I had my tutor explain to me " 我看你呀" that is meant to sound sarcastic. But I just can not wrap my hand around what it means in the context of these sentences:


我看你呀,还是别去吧 。

Can somebody explain or even provide examples?

  • This question was also asked at Reddit's r/ChineseLanguage.
    – Becky 李蓓
    Feb 19 at 11:33
  • The sarcasm is not in the expression itself but what follows.
    – xiaomy
    Feb 22 at 14:38
  • @xiaomy: "呀" does convey some sarcasm. "我看你" is also very slightly rude (it would not be used in any formal/polite setting). Altogether, "我看你呀" is certainly sarcastic. What follows ("还是 ... 吧") then further adds to the sarcasm and slight rudeness.
    – user103496
    Feb 26 at 1:09
  • @user103496 Is there sarcasm in the 2nd example? I don't think so. They are just saying "you'd better not go".
    – xiaomy
    Feb 26 at 20:21

10 Answers 10


In fact, “我看你呀” is meant to express the opinion of the speaker; yet it sounds sarcastic at some circumstances, often when the speaker expresses disapproval as in both of your examples.

“我看你呀” is similar to "I'd rather suggest that you..." in English.

"我看你呀,还是早点儿洗洗睡吧", means "I'd rather suggest that you give it up soon"; in Chinese, “洗洗睡” literally means "tidy yourself and go to sleep", therefore extending to a more abstract meaning of "giving up something". The second sentence works the same way.

However, as in “我看你呀,将来是个大人物”, it means "I believe that you..."; “大人物" means "a great or famous person"; in this kind of situation, “我看你呀” doesn't imply sarcasim


我看你呀 means "The way I see it" here.


The way I see it, you ought to take a shower early and go to sleep.

我看你呀,还是别去吧 。

The way I see it, don't go.


As explained in other answers it literally means "I see it from your perspective" i.e. "in my opinion". The phrase is most often used as a starter when someone wants to give another one some advice, or is making a comment on another.

However I'd add that it conveys a sense of intimacy and sincerity, so it's more likely to pop up in the dialog between two close friends. Or it could show up when someone senior (or of higher social status) is giving advice to a junior that they care about.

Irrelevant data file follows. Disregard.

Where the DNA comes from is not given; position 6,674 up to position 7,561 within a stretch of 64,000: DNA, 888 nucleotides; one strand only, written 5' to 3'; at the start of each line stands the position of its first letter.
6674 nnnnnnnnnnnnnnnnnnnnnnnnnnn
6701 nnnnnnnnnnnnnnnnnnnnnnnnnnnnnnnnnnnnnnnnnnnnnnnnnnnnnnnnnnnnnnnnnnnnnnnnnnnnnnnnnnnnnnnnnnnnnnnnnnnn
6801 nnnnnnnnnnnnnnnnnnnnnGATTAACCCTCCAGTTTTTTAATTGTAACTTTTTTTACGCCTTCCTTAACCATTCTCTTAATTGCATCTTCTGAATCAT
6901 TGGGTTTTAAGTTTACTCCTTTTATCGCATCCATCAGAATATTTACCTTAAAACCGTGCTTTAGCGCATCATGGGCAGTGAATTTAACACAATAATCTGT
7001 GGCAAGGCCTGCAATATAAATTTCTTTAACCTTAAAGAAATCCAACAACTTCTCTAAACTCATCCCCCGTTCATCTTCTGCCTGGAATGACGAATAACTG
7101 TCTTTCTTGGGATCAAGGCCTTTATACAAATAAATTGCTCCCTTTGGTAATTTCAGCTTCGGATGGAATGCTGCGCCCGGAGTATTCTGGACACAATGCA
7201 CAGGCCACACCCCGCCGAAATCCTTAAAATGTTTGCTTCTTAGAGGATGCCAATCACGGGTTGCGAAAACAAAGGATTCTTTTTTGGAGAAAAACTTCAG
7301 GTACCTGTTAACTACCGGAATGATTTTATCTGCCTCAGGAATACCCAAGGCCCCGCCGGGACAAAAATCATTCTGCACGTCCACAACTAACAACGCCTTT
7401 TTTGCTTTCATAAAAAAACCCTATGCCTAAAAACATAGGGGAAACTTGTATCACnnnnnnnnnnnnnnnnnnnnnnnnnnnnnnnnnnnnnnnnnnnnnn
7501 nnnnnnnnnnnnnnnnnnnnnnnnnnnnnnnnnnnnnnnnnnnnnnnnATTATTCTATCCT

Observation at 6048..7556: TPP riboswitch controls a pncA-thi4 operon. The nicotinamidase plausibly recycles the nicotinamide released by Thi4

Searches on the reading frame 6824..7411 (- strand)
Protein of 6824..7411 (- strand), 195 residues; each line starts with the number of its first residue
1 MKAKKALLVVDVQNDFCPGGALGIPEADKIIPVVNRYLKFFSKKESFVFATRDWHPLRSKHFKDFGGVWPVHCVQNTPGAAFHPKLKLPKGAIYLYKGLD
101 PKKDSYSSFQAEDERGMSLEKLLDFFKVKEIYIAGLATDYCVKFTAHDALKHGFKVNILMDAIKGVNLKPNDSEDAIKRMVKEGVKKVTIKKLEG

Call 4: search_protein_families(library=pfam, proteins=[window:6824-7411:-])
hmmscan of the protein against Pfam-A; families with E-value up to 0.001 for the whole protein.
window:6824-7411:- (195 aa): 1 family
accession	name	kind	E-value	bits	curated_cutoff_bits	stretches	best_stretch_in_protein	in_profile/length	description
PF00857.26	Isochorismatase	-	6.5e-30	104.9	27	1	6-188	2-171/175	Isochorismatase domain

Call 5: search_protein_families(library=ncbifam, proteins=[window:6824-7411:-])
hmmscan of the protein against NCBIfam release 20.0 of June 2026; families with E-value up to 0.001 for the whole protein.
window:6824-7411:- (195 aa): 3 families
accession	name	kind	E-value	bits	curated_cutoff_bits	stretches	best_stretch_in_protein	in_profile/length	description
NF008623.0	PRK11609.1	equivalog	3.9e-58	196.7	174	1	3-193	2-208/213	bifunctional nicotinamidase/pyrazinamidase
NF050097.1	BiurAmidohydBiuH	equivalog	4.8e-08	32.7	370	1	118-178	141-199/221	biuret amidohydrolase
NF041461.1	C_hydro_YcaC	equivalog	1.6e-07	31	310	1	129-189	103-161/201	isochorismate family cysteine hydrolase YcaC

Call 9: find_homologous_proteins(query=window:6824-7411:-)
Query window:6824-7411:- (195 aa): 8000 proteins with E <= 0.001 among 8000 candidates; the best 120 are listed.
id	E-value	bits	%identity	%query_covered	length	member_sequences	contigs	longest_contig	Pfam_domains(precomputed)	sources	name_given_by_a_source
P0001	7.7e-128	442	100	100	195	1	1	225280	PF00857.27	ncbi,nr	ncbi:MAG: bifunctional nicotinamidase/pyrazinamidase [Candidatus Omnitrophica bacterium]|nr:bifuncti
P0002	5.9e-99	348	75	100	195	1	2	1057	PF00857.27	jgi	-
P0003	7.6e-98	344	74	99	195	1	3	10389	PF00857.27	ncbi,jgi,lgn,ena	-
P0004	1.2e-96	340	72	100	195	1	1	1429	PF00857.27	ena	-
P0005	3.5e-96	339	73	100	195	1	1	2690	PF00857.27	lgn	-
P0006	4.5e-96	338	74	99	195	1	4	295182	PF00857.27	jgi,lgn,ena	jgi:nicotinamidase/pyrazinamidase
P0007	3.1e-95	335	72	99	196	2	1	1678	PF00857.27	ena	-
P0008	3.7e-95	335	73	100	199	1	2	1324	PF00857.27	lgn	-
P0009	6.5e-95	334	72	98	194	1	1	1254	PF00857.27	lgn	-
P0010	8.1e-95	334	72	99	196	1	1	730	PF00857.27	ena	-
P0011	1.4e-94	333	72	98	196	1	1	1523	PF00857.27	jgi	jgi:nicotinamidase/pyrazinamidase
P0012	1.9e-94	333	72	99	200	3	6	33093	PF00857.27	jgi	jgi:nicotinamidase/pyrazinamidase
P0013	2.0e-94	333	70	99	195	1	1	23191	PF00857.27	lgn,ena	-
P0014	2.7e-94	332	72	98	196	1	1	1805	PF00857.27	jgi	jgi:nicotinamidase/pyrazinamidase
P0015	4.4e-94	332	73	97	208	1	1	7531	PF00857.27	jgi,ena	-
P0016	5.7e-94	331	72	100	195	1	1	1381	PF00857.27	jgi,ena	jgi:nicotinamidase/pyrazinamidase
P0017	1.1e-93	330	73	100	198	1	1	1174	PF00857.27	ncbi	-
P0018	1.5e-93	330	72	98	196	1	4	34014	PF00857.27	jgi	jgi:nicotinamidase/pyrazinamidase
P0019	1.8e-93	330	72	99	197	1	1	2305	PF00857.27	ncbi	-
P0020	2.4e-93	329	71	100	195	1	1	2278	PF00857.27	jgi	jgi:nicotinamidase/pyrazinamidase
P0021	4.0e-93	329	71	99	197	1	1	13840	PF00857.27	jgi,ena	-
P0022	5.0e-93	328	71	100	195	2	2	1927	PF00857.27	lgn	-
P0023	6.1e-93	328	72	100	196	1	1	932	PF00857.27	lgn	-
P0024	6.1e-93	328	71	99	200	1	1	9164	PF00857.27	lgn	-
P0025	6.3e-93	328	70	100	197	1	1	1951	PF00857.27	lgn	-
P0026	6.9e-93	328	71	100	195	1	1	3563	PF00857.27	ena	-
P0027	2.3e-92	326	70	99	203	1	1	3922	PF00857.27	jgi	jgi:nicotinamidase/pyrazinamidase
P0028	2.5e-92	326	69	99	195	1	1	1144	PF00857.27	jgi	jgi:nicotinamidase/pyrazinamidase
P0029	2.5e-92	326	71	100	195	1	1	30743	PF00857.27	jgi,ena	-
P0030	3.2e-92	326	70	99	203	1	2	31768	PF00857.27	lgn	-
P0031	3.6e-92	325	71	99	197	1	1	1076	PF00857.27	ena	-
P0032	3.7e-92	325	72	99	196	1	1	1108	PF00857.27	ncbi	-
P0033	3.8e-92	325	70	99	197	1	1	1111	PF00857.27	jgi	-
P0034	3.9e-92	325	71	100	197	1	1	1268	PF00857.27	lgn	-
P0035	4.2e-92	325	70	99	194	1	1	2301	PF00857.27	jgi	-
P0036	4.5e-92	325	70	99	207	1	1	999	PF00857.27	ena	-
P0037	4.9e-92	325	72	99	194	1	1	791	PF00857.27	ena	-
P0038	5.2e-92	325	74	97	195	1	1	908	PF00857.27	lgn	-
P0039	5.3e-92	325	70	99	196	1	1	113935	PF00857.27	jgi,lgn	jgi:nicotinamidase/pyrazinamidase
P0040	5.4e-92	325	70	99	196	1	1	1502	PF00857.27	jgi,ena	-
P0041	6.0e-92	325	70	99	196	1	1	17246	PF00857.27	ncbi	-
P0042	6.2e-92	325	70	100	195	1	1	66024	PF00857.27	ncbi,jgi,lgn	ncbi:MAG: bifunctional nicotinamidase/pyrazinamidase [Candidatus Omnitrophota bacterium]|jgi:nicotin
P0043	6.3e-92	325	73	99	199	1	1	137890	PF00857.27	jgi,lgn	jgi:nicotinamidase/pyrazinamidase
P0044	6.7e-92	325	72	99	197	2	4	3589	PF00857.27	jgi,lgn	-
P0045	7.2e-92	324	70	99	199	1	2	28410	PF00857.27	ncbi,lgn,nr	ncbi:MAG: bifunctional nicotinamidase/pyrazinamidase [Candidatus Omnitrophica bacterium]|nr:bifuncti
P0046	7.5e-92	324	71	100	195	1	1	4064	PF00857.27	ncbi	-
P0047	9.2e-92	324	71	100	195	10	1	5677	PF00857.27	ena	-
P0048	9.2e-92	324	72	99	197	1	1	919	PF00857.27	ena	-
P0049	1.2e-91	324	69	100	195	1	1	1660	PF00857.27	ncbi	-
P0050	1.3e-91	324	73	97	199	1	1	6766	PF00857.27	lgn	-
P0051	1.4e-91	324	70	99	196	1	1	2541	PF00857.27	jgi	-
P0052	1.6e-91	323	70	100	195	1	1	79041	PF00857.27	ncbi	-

Thus this phrase sounds impolite in a formal or professional setting, or between two people that are not so familiar. It's probably rude for a junior to say "我看你呀" to a senior especially in the East Asia culture, unless they're really close.

In this regard, I think the phrase is actually best translated as:

Bro/Man/Kid, I think you should...

我看你呀,还是早点儿洗洗睡吧. Bro, I think you should just leave it.

我看你呀, 有个工作就去干吧, 不要挑三拣四了. Oh man, just take the job, don't be so picky.

我看你呀,将来是个大人物. Kid, you're gonna be somebody.

To me this phrase doesn't really sound sarcastic. Maybe your tutor is referring to the fact that, this phrase is more often seen in a conversation where the advisor disagrees with the other person. So it might imply a bit of teasing that the original idea is not well thought out, as in "Oh man", or "Duuuude".


The meaning of 我看你呀,還是 in this context basically means "I think you are better off ...". Simple as that.

I think what actually is making you puzzle is the why "I think" here becomes I see “我看”.

In mandarin, we sometimes use the verb see/look to express the action of thinking, anticipating, guessing and judging, especially judging. Not literally means seeing with our physical eyes.


  • 我看我還是不參加了,太麻煩。I think I will not be joining, it's too much.
  • 我看看還有什麽辦法。Let me think of some other ways.
  • 我看今天會下大雨。I think it's going to rain cats and dogs today.
  • 我看啊,他又不是一個忠臣的男人。I don't think he is a loyal man either.
  • 我看这事儿没那么简单。 I think it is not as simple as it appears.
    – PdotWang
    Feb 20 at 19:40
  • In English "As I see it".
    – PdotWang
    Feb 20 at 19:49

The direct translation of "我看你呀" can be "I am looking into your situation" (依照你的情况,我会这样去做). You can translate the phrase as "If I were you, I would do that" or "In your situation, my suggestion would be that". For example,

我看你呀, 暂时就先不要买房子了. If I were you, I would not buy a house in the current situation.

我看你呀, 有个工作就去干吧, 不要挑三拣四了. My advice to you is to take that offer. You cannot be too picky on jobs.


A better way to parse it (though less sarcastic) is:


In my opinion, you should better ...


Actually easier to understand just split it to 我看,你啊,... Which might translate to "IMO, you..." or according to context or speaker's facial expression, "IMO, you just..."


I think you can just see it as "If I were you, ..." with sarcastic or sneering speaking.



meaning: If I were you, I'd rather not go.


我看你呀==under a lot circumstances== to be honest


I've read that Homo sapiens is the only animal to bare its teeth to show enjoyment or pleasure.

呀: from mouth 口 kǒu and phonetic teeth 牙 yá. (牙齿)

Maybe it's: mouth showing teeth to emphasise what has been said. A little smile goes a long way!

你好呀: Hi there!
对呀: Correct!
天呀: Well! Oh my!

"My eyes are big the better to see you with!" said the wolf.

in my opinion,
or, as the others said: The way I see it


But I just can not wrap my hand head around what it means in the context of these sentences:

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